Hello, by searching explanations and code for heap sort I found tghis code:

``````#include <stdio.h>

#define less(a, b) ((a) < (b))

static void exchange ( int *a, int *b )
{
int t = *a;
*a = *b;
*b = t;
}

static void fixDown ( int *a, int k, int N )
{
int j;
while ( 2 * k <= N ) {
j = 2 * k;
if ( j < N && less ( a[j], a[j+1] ) )
j++;
if ( !less ( a[k], a[j] ) )
break;
exchange ( &a[k], &a[j] );
k = j;
}

/* Look at here*/
for (j = 0; j<10; j++)
printf ("%d ",a[j]);/* first element is -858993460*/
printf("\n");
}

static void heapsort ( int *a, int l, int r )
{
int k, N = r - l + 1;
int *pq = a + l - 1;
for ( k = N / 2; k >= 1; k-- )
fixDown ( pq, k, N );
while ( N > 1 ) {
exchange ( &pq[1], &pq[N] );
fixDown ( pq, 1, --N );
}
}

int main ( void )
{
int i;
int a[10] = {8,3,9,1,0,5,9,3,6,4};
heapsort ( a, 0, 9 );
printf("\n");
for ( i = 0; i < 10; i++ )
printf ( "%d ", a[i] );
printf ( "\n" );
return 0;
}``````

I think Narue wrote it on another forum. I wanted to see how fix down works and I decided to print array elements each time fixdown function is called. but when I use for loop like in the code a[0] is some garbage value, but when I put j = 1 and loop end condition to j <=10, everthing seems OK, but, if I'm not wrong that means that array boundary is passed and that is potential run time error.
Can anyone comment this and explain if this code passing beyond array bounds or not?

Thanks

>I think Narue wrote it on another forum.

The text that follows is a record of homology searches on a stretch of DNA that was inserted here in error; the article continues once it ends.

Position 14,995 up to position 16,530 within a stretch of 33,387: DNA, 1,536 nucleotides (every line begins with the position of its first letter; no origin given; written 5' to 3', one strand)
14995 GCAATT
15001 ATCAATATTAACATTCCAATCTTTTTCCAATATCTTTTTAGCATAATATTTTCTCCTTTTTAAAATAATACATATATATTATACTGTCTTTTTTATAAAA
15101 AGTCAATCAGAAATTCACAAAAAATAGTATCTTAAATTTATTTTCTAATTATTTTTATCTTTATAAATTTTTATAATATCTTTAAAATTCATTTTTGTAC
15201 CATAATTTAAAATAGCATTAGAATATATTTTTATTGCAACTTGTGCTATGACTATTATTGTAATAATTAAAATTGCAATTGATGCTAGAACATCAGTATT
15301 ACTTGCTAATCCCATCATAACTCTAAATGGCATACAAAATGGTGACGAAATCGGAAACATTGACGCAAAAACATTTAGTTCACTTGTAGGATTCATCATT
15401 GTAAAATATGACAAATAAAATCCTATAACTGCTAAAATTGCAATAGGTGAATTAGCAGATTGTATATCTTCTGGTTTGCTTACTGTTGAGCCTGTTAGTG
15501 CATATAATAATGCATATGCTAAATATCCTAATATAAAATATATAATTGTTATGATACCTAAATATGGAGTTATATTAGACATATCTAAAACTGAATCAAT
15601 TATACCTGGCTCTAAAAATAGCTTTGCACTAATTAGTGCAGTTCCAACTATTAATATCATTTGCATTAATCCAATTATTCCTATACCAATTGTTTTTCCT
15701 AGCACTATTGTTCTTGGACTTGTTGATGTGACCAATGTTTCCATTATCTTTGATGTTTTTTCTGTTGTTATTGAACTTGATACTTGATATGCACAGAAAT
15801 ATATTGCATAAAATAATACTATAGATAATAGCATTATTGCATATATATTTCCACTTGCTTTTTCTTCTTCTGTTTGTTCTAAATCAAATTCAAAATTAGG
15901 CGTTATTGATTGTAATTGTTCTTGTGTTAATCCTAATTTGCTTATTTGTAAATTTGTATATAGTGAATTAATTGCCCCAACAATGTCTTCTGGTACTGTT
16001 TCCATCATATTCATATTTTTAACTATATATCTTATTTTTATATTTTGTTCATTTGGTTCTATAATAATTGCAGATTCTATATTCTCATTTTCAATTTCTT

I sure hope not. You're looking at a common bug/assumption with the heapsort algorithm. A lot of the time, people writing about heapsort will assume that arrays are 1 based instead of 0 based, which results in an off-by-one error when an unsuspecting programmer translates into C. A surprisingly many "professional-grade" implementations fall into either this trap or another trap of "fixing" the problem in a naive way.

If it really was my code, I'll blame it on copy/paste and not paying attention when I was in a hurry. ;) I'll direct you here before you're led too far astray by my laziness. ;)

Thanks for the reply, I'll read your tutorial throughly when I have time. I saved that code a long time ago and I think it is from cboard, but never mind that.
Thanks again

P.S. In one of mine earlier implementation I used something like this:

For creating heap

``````template <class T>
void Sort<T>::kreiraj_heap(T array[],int first,int last)
{
int i=first,flag_swap=1;
while(flag_swap)
{
flag_swap=0;
T tmp;
while(2*i+2<=last)
{
tmp=max(array,2*i+1,2*i+2);
if(array[i]<array[tmp])
{

swap(array[i],array[tmp]);
flag_swap++;
}
i++;
}

if(2*i+1<=last)
{

if(array[i]<array[2*i+1])
{
swap(array[i],array[2*i+1]);
flag_swap++;
i++;
}
}
i=first;
}
}``````

And heap sort function:

``````template <class T>
void Sort<T>::heap_sort(T list[])
{

for(int i=length-1;i>0;i--)
{
kreiraj_heap(array,0,i);
swap(array[0],array[i]);
}

}``````

I used logic that if i is parent the, children are 2*i+1 and 2*i+2.
Can you comment this. Comparing with your code I think it's fairly inefficient...

- Micko

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